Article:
Moving within the parameters of repressive sexuality and a submissive power position, sort of “making the best out of it”, or “rowing with the peddles you have” as we say in Dutch, is called bargaining with the patriarch. In exchange for particular favours, benefits, or advantages, women can engage in the system without fundamentally challenging it. A woman who “chooses” to be objectified is a perfect example of such a bargain. By doing so, she loses her ability to completely deflect. Lisa Wade wrote a fantastic analysis on patriarchical bargaining in the music industry wherein she explains how the exploitations of performers like Miley Cyrus are a strategy which, within our patriarchical system, rewards these women the most. By showing her body and engaging in her sexuality in this specific way, she [Miley Cyrus] is rewarded with fame, glory, and possibly substantial earnings.

I suppose there could be a moral judgment made here. My question is rather whether this would be really conducive. Would it be productive to judge women who *gave up* and function within a system that systemetically works against them in exchange for a limited freedom and reward that will never be fully equal to the movement space men have. The alternative here is total rejection of a patriarchical system that has deep roots in our (Western) culture, a gesture that will always be met with great resistance. 

There are very few people who are willing and fearless enough to reject an existing and wholesome social system like patriarchy completely. Most accept their subject position in it, and with that acceptance comes the teeth-grinding consent to, say, objectification, sexual harassment, wolf-whistling, ass-grabbing, or the glass ceiling. Being a woman is being the second sex, as de Beauvoir once pointed out, and bargaining with the patriarch is to accept that as a social fact.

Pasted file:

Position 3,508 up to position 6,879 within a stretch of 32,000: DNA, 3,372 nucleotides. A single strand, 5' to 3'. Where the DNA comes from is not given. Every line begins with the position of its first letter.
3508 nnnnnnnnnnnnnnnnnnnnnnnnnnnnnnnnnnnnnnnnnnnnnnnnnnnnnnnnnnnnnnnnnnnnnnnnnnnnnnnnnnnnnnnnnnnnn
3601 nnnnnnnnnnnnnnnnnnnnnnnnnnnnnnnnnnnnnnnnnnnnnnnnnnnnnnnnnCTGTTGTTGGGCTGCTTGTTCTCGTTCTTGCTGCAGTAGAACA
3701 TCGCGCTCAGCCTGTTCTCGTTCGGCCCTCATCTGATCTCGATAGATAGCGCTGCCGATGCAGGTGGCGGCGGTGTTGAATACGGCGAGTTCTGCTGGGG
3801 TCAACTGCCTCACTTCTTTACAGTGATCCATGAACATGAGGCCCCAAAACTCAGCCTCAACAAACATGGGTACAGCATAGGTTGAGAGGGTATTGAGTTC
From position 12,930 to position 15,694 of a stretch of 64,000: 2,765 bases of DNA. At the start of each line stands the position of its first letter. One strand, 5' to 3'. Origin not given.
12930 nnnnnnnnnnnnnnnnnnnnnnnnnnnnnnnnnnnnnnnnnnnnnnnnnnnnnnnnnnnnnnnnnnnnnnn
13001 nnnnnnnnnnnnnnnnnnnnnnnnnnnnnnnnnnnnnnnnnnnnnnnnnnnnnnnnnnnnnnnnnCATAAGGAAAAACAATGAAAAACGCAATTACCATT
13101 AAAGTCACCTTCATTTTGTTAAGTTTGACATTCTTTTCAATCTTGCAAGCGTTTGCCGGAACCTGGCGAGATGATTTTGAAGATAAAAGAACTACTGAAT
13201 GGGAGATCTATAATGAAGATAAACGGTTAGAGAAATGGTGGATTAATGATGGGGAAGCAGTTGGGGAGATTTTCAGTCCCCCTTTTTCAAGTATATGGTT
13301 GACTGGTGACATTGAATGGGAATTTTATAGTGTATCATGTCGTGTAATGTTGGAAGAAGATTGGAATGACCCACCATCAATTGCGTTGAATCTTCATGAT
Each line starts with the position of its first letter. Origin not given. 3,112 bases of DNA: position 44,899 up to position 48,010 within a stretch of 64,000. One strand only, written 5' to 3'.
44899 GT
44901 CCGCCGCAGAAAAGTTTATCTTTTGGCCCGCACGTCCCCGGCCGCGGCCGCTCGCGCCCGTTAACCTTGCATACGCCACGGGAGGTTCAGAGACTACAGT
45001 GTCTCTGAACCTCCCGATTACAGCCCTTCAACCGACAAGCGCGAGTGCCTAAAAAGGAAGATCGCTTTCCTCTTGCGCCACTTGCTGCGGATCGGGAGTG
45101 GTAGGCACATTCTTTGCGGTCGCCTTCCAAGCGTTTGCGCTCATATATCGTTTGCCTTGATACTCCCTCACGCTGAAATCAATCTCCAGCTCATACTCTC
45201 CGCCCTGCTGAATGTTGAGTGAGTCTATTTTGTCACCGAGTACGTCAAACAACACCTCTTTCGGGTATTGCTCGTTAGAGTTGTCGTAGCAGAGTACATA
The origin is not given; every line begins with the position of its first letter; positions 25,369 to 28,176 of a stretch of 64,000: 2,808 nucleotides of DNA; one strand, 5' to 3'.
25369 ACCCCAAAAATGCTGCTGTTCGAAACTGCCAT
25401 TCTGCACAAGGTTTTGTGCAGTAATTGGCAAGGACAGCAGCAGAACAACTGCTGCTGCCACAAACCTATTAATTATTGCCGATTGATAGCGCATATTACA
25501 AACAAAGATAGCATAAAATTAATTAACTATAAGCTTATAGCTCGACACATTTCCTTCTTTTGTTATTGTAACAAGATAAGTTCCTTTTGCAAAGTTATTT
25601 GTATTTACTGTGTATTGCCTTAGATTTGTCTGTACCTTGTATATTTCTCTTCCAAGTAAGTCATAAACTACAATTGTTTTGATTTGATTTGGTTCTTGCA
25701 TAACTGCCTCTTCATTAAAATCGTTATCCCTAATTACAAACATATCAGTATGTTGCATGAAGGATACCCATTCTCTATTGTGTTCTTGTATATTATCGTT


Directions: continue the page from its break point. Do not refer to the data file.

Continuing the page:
Before we judge too harshly, let me draw a parallel argument for you. We forego our moral self by voluntarily participating in a consumption-driven capitalist system that structurally increases socio-economical inequalities and exploits those in a weaker power position. It’s an ugly truth, but even those who are seemingly aware of it (like myself) are not willing to make the sacrifice of rejecting the system by stepping out of it. Besides the fact it would be extremely hard to do so, we would have to give up most luxuries we have gotten so used to. I guess we are bargaining with the capitalist, or the oligarch.

I do not think that the case of feminism is as hopeless as the case of capitalism is. Our consumerism is almost inescapable, patriarchy is less so (although I am most certainly not underestimating its cultural footprint). What helps is the fact that approximately 50% of the individuals functioning within it happen to be women who at least theoretically have a political, socio- cultural- voice that can prove to be very strong, even if it is just in numbers. But before we go off and chase our own tails, let us take a closer look at gender relations and feminism, and in what direction we should focus our efforts.



  1. Pingback: (part IV) – INTERNALISED RACISM (AND BLACK VICTIMHOOD) | thepoliticalnarrator